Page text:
You have yet to shoot down one. You’re welcome to write back, but please try actually reading what the site has to say about the subject before showcasing your ignorance.
And I do respect religious people, I know religious people, both IRL and on the Spore forums. But I do NOT respect religious people like YOU who write such crazy things about a game that shows more truth in one second of its gameplay than your rotten religion has done since before the first part of it was told by a poor old man who just didn’t have science to explain how everything really happened!
So you respect religious people, just not the ones who actually believe what their religion teaches? But if our religion is so rotten, then why respect its holders? Of course, Christianity has done an immense amount of good for the world, such as founding modern science, ending slavery, building orphanages and hospitals. Conversely, as for where your own evolutionary faith was most consistently applied, your fellow atheist Sir Arthur Keith said:
‘To see evolutionary measures and tribal morality being applied rigorously to the affairs of a great modern nation, we must turn again to Germany of 1942. We see Hitler devoutly convinced that evolution provides the only real basis for a national policy. … The German Führer, as I have consistently maintained, is an evolutionist; he has consciously sought to make the practice of Germany conform to the theory of evolution.’
The next email is from Jelle P, of the Netherlands. While his tone is considerably more civil than M.B.’s, there are still several misunderstandings about the article.
JP: After reading the article, which was clearly written by a biased person, …
LC: Of course I was biased. Any rational person with an IQ above that of a toaster is biased. You’re biased too, just in the opposite direction. The issue with bias is not whether one is biased, but whether that bias is correct or not.
I must first ask you this: Why should you be concerned? Will Wright himself has commented on Spore and the ideas behind his inspiration to design this game on numerous occasions and as far as I am aware has never considered Spore to be an accurate model for evolution, …
But, as I said in the article, many people do think it is an accurate representation of evolution, and Wright does see parts of the game as “very Darwinian”. So why do you care enough to launch a tirade against this article and Christianity? Seems like we hit a nerve, which proves my point!
… but this raises a question in my mind: since it is obvious you (the author) do not support evolution, then why do you even care if those who do support it get misinformed by games such as Spore (which is indeed by no means a good way of “promoting” the evolution theory)?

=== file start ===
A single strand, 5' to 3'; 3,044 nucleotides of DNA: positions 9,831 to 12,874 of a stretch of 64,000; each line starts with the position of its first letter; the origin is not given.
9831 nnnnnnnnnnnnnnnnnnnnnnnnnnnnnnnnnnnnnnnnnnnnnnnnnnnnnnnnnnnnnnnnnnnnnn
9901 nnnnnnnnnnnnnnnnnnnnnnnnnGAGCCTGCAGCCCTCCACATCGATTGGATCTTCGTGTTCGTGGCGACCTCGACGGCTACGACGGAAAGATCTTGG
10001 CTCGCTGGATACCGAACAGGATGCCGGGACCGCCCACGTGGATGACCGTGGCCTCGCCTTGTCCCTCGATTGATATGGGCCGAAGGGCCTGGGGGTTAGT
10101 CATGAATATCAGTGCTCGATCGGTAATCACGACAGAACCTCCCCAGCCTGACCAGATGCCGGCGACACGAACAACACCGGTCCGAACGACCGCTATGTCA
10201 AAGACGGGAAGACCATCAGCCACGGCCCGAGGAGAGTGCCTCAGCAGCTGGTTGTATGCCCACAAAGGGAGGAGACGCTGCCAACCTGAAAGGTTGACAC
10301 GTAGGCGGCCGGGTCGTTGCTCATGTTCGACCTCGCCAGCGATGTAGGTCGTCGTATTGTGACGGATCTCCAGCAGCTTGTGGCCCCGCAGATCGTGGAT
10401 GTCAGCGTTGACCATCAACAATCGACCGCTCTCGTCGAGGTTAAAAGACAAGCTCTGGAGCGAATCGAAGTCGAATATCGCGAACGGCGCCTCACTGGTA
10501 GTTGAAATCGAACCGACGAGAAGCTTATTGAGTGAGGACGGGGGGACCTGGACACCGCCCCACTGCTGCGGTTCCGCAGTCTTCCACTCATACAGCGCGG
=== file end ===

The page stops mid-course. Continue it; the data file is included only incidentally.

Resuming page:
Because the people who will be misinformed by games like Spore are not informed evolutionists, but impressionable kids. While the game does not give an accurate representation of evolution, it could serve to condition kids to accept evolution.
Surely, misinformation would only weaken the grounds and arguments we would have for our conviction?
Also, I would like to ask you why you seem to think it is a bad thing for evolutionists to profess their ideas. What gives creationists more rights to spread their views then evolutionists?
I don’t think it is a bad thing for evolutionists to put their ideas out there. In fact, CMI’s position is that it would be beneficial for people to learn more about evolution, not less (i.e. warts and all). But what I have a problem with is that evolutionists often present their ideas in a way that is quite frankly deceptive (sometimes intentionally so), especially when these flawed presentations are aimed at children who may not be able to discern whether the presentation is accurate or not.
You will notice that I never said, “Creationists should not play Spore, or purchase it for their kids.” Rather, I advocate being informed about what influences may be sneaked into media that people consume, including computer games.
Lastly I would like to quote a sentence in the article: “It is tempting to think of it as ‘simply a game’, but evolutionists are not above using what they know to be faulty evidence to try to persuade students that evolution is true.”
While this may be true, I must point out that creationists have made themselves guilty of this as well, on numerous occasions in history, and in many occasions have absolutely no scientific evidence to support their claims, while many evolutionists actually do.
If you had an actual instance (as I did) of deception, I would address that. As it is, there is nothing for me to answer because you haven’t made an actual argument. CMI, of course, does not excuse using faulty arguments in support of creation; hence the page on arguments creationists should NOT use.
Maybe I reason too much (because part of faith is not to be rationally convinced something is true, but “feel” or “trust” in the existence of, say, a higher being) …
Not so. Rather, faith is trust and/or faithfulness (the Greek word πίστις (pistis) is used either way) based on God’s own faithfulness to us. There is even an aspect of forensic proof to the word; there is nothing blind or irrational about biblical faith; it need not even be emotional. Of course, if you had bothered with the most rudimentary search of this site, you would have found this, e.g. in the article Loving God with all your mind: logic and creation.